It is the first day of spring and you wouldn’t know it outside. The snowdrops and winter aconites, which I was savoring in full flower just a few days ago, are once again covered with snow.  But, thanks to the bounty from our coldframe, it is spring indoors. Every October we pot up bulbs–daffodils, grape hyacinths, scilla, crocuses, trout lilies, frittilaries–sinking them in our best clay pots in a mixture of loam and compost. We then water them well, label them with tall wooden labels, and bury them under 8″ of shavings in our coldframe. There they go through their required period of dormancy for about 10 to 12 weeks. By the beginning of February, we are pulling them out, a few pots at a time, transfering them to the greenhouse where, with water and sunlight, they push up leaves and buds. When they are just beginning to flower, we bring them down to the house.



Right now, the early cyclamineus daffodil ‘Jetfire,’ with bright yellow flared-back perianth and orange trumpets, is flowering in the kitchen. I especially like forcing the very early-blooming narcissus, and also the miniatures, sweet ones like white ‘Toto,’ soft yellow ‘Gypsy Queen,’ and ‘Rip van Winkle,’ which looks rather like a dandelion.

We have a small pot of N. ‘Snipe’ flowering in the living room–I first saw this sweetheart at the San Francisco flower show with its tiny flared back petals and long narrow soft yellow trumpets. For some reason, it is not easy to find in the catalogs and is expensive to buy, but I always try to have at least one pot of it to force in the winter.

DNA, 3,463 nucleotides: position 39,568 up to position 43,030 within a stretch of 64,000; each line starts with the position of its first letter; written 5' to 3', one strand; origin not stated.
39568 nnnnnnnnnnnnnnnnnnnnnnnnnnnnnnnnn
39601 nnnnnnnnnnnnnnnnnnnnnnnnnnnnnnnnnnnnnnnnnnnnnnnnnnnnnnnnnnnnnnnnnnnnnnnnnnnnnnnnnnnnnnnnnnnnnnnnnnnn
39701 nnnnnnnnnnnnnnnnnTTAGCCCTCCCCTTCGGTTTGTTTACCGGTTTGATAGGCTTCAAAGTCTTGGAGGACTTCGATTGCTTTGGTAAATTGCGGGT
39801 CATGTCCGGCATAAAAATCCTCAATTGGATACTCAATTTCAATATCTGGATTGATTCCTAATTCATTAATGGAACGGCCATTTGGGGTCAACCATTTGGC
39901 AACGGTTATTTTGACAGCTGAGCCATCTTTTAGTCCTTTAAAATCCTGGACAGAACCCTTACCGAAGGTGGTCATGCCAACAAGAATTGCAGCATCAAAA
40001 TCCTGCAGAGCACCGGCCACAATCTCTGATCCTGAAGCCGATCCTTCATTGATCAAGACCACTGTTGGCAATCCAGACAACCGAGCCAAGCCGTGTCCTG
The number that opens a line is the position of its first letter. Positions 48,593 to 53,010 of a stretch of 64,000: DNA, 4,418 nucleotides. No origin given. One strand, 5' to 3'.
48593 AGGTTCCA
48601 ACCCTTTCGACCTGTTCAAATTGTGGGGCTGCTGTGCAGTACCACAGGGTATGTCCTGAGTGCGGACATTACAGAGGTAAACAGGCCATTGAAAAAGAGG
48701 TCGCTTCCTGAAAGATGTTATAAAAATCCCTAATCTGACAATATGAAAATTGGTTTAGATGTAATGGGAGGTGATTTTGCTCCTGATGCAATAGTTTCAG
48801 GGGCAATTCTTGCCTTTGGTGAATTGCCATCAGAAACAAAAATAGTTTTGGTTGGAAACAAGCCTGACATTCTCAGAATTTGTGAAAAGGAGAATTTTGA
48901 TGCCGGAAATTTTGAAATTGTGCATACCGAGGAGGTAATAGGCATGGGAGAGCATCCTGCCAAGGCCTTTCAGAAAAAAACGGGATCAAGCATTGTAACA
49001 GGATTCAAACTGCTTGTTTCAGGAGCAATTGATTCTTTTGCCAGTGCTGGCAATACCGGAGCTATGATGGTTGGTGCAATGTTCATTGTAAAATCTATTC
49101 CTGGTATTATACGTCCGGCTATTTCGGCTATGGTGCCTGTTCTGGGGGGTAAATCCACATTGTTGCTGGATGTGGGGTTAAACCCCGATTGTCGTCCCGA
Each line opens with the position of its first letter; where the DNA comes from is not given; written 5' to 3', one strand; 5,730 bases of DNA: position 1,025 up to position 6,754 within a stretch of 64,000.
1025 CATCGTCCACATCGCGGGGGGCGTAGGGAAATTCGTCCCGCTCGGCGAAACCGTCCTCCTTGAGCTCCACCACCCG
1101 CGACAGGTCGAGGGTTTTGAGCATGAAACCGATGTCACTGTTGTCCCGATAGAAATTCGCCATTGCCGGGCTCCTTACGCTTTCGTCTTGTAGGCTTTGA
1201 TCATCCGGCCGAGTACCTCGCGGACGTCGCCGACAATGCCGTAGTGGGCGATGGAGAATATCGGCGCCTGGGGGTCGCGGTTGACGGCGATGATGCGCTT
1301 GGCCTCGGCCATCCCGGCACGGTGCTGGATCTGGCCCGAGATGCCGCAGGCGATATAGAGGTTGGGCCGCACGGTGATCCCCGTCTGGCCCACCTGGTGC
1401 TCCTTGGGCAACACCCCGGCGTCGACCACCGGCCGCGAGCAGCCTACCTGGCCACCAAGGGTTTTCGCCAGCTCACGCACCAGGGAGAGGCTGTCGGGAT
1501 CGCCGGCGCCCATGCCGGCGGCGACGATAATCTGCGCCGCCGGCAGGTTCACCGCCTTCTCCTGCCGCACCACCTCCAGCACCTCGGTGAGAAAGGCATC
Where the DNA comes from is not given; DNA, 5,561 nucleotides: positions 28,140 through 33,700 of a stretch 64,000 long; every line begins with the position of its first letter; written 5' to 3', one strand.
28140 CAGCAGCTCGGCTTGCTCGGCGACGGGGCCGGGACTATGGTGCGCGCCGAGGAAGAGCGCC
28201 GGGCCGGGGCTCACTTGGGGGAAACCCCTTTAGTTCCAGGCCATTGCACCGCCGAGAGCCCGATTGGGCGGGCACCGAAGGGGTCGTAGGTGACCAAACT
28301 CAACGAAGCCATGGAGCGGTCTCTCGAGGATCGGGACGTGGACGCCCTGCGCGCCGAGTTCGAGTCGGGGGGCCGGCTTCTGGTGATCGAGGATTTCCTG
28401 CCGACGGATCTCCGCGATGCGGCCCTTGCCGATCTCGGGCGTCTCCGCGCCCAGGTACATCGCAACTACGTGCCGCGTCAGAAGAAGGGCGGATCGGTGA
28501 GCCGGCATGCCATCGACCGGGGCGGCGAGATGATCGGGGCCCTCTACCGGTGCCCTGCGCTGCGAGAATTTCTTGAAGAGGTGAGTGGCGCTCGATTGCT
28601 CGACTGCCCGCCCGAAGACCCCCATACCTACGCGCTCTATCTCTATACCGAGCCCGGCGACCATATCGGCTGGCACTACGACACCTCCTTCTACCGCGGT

I know you can buy grape hyacinths in the supermarket, but it’s fun to force some of the more unusual sorts. This year we had a pot of Muscari neglectum with stalks of inky-blue bells dipped in white, and we forced an especially nice white sort called M. aucheri ‘White Magic.’

I am not sure why more gardeners don’t have coldframes. They are easy to build–ours are made from inexpensive wood and clear plastic, three boxes that are 3′ deep by 3′ wide, their backs slightly higher than their fronts, with hinged tops, sitting on gravel, facing south. You can start all sorts of perennials from seed in March or November in the protection of the frames, you can grow lettuces there before it is warm enough to do so outside, and you can have the prettiest pots of flowers to cheer up your rooms inside no matter how much snow is on the ground. When you pull the pots out of the coldframe, you don’t need a greenhouse to force the bulbs into flower; any sunny cool window will do the trick. This week, I am pulling a small pot of white erythroniums and larger pots of the lovely late daffodils ‘Segovia’ and ‘Hawera’ to have in bloom before the daffodils are flowering outside. Happy Spring.